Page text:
The sheer volume of stunning examples of great guitar riffing is as good a starting place as any. They’re all wonderful from the scuzzy aggressive buzzsaws that underpin the excellent New Fear, to the near instrumental chorus of Future Tense; a wonderfully repetitive guitar lick that gradually builds in pace and intensity, then slowly unfurls into a distance, spacey, psych-heavy outro that, showcasing their taste in unconventional song structures, lasts for around half the songs length.
Some of their best moments are when they step a bit out of their comfort zone and push their artier and poppier sides into the foreground. Monotony is a fine example, harnessing the power of a guest vocal from everyone’s favourite amorphous guardian of the iPhone Siri, for non Apple users imagine Graeme Garden at his least emotive and you won’t be far off, they simply repeat the same chorus three times with a variety of bridges between them, the duelling male and female vocals singing in tandem, “waiting in the same and queue and it’s deja vu, monotony” and a series of other examples of the mundane and monotonous, it’s proof that if nothing else Monotony can be ridiculously catchy!
Lyrically, they are in many ways typically British; tales of late night adventuring and the sense of dissatisfaction of the lot our generation have been given. On Modern Living they sing, “I am nervous, I am anxious, I am nervous, I wanna stop, this modern living” while on Abstract Notions, which includes probably the most perfect example of a feedback squall into a guitar riff we’ve ever heard, they note, “these abstract notions have no place in pure thought.” and on the superb single Transmitters they recall, “I’ve been told that anything is possible.”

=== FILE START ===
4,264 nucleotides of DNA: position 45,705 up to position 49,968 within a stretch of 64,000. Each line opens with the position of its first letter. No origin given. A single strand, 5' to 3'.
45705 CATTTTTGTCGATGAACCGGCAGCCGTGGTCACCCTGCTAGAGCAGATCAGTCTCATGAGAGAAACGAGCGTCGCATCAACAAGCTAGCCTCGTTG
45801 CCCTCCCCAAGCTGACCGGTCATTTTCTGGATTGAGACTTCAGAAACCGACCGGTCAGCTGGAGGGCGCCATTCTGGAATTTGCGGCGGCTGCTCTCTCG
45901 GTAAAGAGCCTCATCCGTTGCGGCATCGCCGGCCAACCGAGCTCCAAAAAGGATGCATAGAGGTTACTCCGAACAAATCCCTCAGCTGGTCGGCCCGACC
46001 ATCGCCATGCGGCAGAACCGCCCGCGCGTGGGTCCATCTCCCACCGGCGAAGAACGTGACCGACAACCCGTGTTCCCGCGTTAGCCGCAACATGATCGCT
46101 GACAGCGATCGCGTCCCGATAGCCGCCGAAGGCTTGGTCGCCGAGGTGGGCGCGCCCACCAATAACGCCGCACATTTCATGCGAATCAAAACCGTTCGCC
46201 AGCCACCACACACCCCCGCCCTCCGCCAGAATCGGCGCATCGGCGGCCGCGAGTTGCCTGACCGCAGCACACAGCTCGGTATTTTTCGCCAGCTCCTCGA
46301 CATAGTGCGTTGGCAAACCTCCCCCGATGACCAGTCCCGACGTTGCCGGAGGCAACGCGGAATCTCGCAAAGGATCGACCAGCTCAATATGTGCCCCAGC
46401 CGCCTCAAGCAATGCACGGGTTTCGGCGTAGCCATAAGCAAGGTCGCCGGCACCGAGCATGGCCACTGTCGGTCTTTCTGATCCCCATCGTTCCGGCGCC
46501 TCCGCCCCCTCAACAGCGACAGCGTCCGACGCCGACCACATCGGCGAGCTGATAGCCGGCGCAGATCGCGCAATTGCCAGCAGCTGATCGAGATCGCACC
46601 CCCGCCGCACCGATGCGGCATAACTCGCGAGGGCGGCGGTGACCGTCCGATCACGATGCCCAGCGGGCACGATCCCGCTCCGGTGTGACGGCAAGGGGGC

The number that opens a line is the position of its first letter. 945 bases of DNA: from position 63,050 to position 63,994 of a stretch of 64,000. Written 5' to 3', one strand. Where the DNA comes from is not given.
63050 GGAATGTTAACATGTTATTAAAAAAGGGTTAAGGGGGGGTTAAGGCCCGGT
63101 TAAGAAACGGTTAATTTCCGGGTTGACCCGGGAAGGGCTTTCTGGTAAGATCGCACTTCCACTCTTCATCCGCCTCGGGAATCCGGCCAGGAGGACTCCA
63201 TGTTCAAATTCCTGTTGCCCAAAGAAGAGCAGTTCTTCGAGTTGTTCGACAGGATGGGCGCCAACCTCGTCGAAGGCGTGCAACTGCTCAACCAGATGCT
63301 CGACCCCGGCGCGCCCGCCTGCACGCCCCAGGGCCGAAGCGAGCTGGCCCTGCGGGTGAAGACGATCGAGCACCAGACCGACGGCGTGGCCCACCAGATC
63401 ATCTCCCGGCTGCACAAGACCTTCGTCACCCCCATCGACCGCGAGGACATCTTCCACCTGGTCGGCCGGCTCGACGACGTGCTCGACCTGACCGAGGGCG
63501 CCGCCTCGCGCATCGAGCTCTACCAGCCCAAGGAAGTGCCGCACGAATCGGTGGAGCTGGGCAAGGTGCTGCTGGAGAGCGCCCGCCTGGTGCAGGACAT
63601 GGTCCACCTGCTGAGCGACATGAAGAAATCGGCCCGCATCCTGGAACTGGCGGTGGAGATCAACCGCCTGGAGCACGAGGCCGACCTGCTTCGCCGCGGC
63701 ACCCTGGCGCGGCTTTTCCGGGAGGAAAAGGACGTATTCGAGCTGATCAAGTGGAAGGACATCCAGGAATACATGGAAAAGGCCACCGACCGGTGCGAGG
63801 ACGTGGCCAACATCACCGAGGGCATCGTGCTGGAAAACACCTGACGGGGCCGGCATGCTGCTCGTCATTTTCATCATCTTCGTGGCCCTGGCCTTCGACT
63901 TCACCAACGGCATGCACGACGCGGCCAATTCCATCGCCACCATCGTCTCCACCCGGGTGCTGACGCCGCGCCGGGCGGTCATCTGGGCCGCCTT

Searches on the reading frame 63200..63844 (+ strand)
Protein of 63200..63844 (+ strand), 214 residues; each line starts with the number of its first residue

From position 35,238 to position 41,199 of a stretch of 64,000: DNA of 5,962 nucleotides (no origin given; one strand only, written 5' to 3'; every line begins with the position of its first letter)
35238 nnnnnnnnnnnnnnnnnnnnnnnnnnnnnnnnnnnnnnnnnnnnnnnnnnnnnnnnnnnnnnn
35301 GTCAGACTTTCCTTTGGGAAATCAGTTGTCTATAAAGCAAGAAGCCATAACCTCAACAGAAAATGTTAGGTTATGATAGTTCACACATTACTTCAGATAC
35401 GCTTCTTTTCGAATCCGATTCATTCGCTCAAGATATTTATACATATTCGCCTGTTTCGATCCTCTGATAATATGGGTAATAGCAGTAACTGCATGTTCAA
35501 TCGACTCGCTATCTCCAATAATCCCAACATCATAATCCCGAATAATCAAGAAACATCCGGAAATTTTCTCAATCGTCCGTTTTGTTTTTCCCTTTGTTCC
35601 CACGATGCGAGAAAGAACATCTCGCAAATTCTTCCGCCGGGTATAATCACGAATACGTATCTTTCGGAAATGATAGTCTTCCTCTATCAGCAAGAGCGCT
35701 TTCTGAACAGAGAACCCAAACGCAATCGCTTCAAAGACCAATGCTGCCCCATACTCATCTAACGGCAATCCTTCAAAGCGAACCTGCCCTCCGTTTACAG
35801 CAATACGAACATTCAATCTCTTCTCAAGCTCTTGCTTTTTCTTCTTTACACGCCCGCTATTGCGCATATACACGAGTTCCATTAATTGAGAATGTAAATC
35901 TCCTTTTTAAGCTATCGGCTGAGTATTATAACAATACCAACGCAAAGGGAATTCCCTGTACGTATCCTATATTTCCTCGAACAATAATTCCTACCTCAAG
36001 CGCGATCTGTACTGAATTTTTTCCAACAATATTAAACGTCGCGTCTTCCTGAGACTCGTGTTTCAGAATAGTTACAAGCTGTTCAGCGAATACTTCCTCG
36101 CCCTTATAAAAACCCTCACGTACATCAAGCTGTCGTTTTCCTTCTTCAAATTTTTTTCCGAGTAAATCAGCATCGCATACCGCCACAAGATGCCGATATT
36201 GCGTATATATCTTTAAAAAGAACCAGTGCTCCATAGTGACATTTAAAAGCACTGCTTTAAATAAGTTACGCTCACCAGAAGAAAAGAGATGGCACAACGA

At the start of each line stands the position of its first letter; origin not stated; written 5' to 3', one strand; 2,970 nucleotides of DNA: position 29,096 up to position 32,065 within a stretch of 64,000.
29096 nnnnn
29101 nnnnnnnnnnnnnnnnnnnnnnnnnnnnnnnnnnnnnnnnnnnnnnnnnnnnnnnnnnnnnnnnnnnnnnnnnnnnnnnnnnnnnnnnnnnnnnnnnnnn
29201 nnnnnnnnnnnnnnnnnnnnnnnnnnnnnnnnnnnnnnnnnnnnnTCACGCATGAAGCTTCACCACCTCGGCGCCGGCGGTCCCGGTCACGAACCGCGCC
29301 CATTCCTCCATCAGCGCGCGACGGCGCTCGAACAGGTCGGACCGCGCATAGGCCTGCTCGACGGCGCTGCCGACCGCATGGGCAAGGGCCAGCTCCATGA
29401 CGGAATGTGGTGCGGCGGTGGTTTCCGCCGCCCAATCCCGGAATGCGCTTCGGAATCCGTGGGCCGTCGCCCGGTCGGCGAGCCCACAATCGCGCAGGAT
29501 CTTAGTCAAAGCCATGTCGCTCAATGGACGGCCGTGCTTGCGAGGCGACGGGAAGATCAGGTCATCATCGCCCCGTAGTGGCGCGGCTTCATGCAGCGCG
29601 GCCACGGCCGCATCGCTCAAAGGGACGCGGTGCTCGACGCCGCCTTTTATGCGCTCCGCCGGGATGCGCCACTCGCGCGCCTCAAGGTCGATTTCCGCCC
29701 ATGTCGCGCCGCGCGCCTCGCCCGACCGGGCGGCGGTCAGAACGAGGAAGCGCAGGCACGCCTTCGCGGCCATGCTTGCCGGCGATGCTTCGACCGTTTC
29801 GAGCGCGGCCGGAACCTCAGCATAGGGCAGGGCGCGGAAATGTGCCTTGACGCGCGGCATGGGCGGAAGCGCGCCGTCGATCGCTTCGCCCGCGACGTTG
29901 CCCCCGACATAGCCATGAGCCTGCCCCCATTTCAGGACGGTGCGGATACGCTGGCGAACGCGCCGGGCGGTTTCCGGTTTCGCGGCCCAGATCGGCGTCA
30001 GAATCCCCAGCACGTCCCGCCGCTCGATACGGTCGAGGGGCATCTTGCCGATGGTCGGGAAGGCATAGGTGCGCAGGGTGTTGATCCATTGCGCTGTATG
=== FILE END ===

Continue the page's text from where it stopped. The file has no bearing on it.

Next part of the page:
Our two favourite moments on the album are probably two of the most contrasting. The superb (Taking A) Walk is superbly odd, a spoken female vocal, presumably from Jen Calleja, sits above a gently repeating bassline, with the mearest of guitar embellishments from company, it’s an odd tale of, “choking on eyes, eyes that can’t cope with how dangerously keen I am” and “counting the bones in my neck” before concluding, “you had a man at home what were you doing getting yourself in this state? Probably the same as me, the same as you, treading on the grass, spying for cats, mumbling songs, talking the dark out with a look”. Iit’s lightly reminiscent of Life Without Buildings, but also delightfully a sound all their own. The other stand out moment is probably their most accessible, and straight forward track Try To Leave; the guitar has something of the mid-noughties indie-scene, The Rakes in particular spring to mind-, lyrically it’s basically a series of excuses as to why they failed to leave a situation, “I tried to leave but I couldn’t think of where to go, I tried to leave but I think she knows I tried to leave.” They fluctuate from the plain lazy to the universally painful and there’s something wonderfully honest and simply brilliant about the song writing.
Angular, arty, rough around the edges, it’s quite possible you’ll listen to this band and hear nothing but a load of people with relatively mundane issues, making a load of racket about not all that much. The wide eyed dreamers amongst us, and we’ll stick ourselves into that camp, will hear a band spotting the beauty and pain in the everyday, and hear our own lives in every riotous guitar riff, pounding drum beat and anxiously yelped vocal, all rather wonderful really!
Distractions is out June 8th via Upset The Rhythm. Sauna Youth play The Old Baths in Hackney Wick June 5th.